- Mombi appears in Hidden History of Oz as a youthful witch. Though she aids in the destruction of Gaylette and the theft of her secrets, she doesn't get involved with the schemes of the other witches and instead allies herself with King Pastoria. In a radical twist, she is heavily implied to Ozma's mother in this canon.
The Wicked Years
- Son of a Witch (cameo)
MoviesIn The Wonderful Land of Oz Oz Mombi is played by "Zisca" (Zisca Baum, no relation to L. Frank).
In The Marvelous Land of Oz theater production Mombi is played Wendy Lehr (under heavy makeup).
In the movie Return to Oz, the character of Mombi was combined with head-exchanging Princess Langwidere from the third book in the series, Ozma of Oz. As Princess Mombi, she is portrayed by Jean Marsh, the same actress who plays Nurse Wilson in the mental hospital where Dorothy is committed at the beginning of the movie. Just as in the original books, Mombi loses her magic powers in the end.
In the 1986 anime adaption Oz no Mahōtsukai, Mombi is one of the principal villains. Her portrayal is almost entirely in keeping with L. Frank Baum's original depiction, although there is no mention of her having been the Wicked Witch of the North (and being routed by the Good Witch of the North). Instead, the series expounds on a friendship between Mombi and the Wicked Witch of the West.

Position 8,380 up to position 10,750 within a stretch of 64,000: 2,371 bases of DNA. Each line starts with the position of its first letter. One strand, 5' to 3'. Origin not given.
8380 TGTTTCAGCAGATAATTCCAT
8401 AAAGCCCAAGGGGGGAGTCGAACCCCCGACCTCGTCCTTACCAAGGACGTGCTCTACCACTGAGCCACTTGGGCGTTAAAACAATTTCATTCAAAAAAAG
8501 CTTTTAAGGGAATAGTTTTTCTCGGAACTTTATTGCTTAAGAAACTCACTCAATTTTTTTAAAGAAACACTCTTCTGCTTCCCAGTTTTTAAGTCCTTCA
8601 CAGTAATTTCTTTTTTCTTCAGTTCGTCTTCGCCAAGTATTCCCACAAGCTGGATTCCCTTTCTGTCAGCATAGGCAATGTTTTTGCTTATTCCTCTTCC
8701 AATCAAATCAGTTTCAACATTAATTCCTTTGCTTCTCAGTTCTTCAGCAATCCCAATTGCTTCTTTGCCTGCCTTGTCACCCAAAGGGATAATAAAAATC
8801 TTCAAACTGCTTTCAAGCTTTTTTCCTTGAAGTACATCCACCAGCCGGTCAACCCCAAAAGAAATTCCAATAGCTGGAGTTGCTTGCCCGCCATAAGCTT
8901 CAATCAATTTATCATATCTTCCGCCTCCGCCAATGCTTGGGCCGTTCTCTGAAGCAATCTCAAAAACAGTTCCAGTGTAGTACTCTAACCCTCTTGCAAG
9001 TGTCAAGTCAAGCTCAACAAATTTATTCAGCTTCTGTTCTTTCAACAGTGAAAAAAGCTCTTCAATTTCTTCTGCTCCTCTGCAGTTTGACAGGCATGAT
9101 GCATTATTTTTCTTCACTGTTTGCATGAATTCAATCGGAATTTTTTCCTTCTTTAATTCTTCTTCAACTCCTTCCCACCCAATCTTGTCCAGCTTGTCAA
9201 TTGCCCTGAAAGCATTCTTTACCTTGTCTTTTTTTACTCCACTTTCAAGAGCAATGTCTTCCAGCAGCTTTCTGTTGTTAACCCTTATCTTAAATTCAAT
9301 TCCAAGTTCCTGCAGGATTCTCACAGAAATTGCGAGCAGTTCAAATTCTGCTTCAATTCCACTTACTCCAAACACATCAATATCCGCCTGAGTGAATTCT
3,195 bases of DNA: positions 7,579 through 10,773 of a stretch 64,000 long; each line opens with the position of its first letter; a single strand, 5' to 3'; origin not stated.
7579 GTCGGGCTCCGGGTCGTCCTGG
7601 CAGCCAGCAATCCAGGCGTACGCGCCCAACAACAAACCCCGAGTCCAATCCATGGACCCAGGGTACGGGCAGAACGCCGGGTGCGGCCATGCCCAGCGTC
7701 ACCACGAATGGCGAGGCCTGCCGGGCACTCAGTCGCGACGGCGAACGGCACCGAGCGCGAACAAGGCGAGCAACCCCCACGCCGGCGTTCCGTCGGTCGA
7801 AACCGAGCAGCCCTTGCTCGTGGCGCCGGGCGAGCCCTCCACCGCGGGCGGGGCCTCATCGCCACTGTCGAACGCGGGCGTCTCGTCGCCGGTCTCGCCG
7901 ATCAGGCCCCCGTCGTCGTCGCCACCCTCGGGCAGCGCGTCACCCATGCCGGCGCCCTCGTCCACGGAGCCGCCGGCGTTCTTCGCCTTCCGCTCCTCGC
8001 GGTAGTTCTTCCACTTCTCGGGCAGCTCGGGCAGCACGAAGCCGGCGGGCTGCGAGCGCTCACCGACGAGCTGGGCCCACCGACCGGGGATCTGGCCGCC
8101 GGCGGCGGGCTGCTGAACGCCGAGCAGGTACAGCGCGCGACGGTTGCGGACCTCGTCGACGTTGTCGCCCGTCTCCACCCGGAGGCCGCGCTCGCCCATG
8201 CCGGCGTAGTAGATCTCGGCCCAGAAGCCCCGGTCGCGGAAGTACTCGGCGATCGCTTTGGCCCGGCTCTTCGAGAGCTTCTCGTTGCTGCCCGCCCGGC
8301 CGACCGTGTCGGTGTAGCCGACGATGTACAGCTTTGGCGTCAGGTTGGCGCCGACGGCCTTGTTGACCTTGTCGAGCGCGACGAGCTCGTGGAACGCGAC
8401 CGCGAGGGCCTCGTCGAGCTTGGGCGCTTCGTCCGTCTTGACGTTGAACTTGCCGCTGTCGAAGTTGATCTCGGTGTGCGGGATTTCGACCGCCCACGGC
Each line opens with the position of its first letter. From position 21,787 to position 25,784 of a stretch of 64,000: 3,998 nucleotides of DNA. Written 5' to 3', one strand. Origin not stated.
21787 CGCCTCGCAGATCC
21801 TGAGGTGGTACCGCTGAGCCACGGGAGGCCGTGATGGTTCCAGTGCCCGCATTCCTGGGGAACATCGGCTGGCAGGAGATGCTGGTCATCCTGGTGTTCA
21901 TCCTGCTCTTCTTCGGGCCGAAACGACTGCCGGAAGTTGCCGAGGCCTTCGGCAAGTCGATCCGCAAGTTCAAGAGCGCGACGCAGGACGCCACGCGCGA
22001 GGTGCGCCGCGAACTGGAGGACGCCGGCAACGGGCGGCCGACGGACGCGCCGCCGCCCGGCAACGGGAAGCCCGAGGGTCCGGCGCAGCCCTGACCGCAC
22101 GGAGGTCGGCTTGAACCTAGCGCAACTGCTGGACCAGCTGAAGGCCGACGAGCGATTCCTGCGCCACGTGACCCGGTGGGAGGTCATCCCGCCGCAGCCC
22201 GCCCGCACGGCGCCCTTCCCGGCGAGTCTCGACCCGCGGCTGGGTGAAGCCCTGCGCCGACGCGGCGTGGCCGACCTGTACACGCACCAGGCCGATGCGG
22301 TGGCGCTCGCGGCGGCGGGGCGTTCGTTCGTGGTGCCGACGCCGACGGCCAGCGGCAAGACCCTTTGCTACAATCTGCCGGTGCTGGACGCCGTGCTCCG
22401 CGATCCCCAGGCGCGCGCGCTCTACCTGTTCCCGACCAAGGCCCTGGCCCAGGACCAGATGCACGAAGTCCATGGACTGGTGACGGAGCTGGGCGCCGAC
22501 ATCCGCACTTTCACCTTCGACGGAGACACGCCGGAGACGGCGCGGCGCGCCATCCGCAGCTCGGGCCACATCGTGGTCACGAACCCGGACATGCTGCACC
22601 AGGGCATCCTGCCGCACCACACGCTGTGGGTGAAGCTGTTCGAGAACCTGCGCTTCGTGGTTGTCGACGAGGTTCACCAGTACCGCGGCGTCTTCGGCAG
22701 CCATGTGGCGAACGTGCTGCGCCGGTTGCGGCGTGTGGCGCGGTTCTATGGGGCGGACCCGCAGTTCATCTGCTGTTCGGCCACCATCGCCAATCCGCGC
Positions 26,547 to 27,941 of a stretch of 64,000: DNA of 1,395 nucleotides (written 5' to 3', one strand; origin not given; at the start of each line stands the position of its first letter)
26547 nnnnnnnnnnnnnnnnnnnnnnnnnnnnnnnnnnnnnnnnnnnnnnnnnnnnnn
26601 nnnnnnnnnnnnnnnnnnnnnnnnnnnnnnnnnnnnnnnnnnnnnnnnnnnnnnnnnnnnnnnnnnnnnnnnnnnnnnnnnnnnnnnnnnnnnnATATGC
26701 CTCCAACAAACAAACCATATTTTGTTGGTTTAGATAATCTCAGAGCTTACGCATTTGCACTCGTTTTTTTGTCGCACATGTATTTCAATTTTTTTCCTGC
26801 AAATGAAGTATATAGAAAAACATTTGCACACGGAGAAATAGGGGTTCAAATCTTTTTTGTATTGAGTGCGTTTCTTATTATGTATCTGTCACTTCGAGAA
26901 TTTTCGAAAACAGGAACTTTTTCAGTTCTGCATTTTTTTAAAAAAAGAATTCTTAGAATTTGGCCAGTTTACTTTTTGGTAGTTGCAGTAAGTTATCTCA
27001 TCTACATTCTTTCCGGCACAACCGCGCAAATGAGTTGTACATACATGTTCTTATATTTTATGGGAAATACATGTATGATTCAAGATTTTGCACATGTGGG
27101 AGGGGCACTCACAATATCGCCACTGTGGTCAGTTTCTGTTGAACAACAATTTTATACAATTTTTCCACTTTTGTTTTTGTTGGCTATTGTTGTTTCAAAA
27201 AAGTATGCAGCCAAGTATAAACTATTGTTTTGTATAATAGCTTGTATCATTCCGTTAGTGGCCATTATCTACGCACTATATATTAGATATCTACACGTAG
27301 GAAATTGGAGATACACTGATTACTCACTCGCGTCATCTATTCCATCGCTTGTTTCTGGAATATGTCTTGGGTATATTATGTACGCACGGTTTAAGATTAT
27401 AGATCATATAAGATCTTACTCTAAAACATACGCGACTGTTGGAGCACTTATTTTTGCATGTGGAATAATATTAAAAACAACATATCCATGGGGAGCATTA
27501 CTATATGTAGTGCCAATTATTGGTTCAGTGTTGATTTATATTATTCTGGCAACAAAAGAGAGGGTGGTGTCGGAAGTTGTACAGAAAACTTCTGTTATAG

In the animated movie Journey Back to Oz, Mombi is the cousin of the Wicked Witches of the East and West. She takes over the Emerald City with an army of green elephants, conjured out of her magic cauldron. She was voiced by Ethel Merman, and sang 2 solos titled "An Elephant Never Forgets" and "If You're Gonna Be a Witch (Be a Witch!)" in Merman's trademark brash style.
- The Fairylogue and Radio Plays (1908): Josephine Brewster
- His Majesty, the Scarecrow of Oz (1914): Mai Wells
- The Wizard of Oz radio show (1933): Agnes Moorehead
- Shirley Temple's Storybook: The Land of Oz (1960): Agnes Moorehead
- The Wonderful Land of Oz (1969): Franzisca " Zisca" Baum
- Journey Back to Oz (1974): Ethel Merman
- The Marvelous Land of Oz (1981) Wendy Lehr
- Return to Oz (1985): Jean Marsh
- Oz no Mahotsukai (1986): Chie Kitagawa
- Dorothy and the Witches of Oz (2012): Mia Sara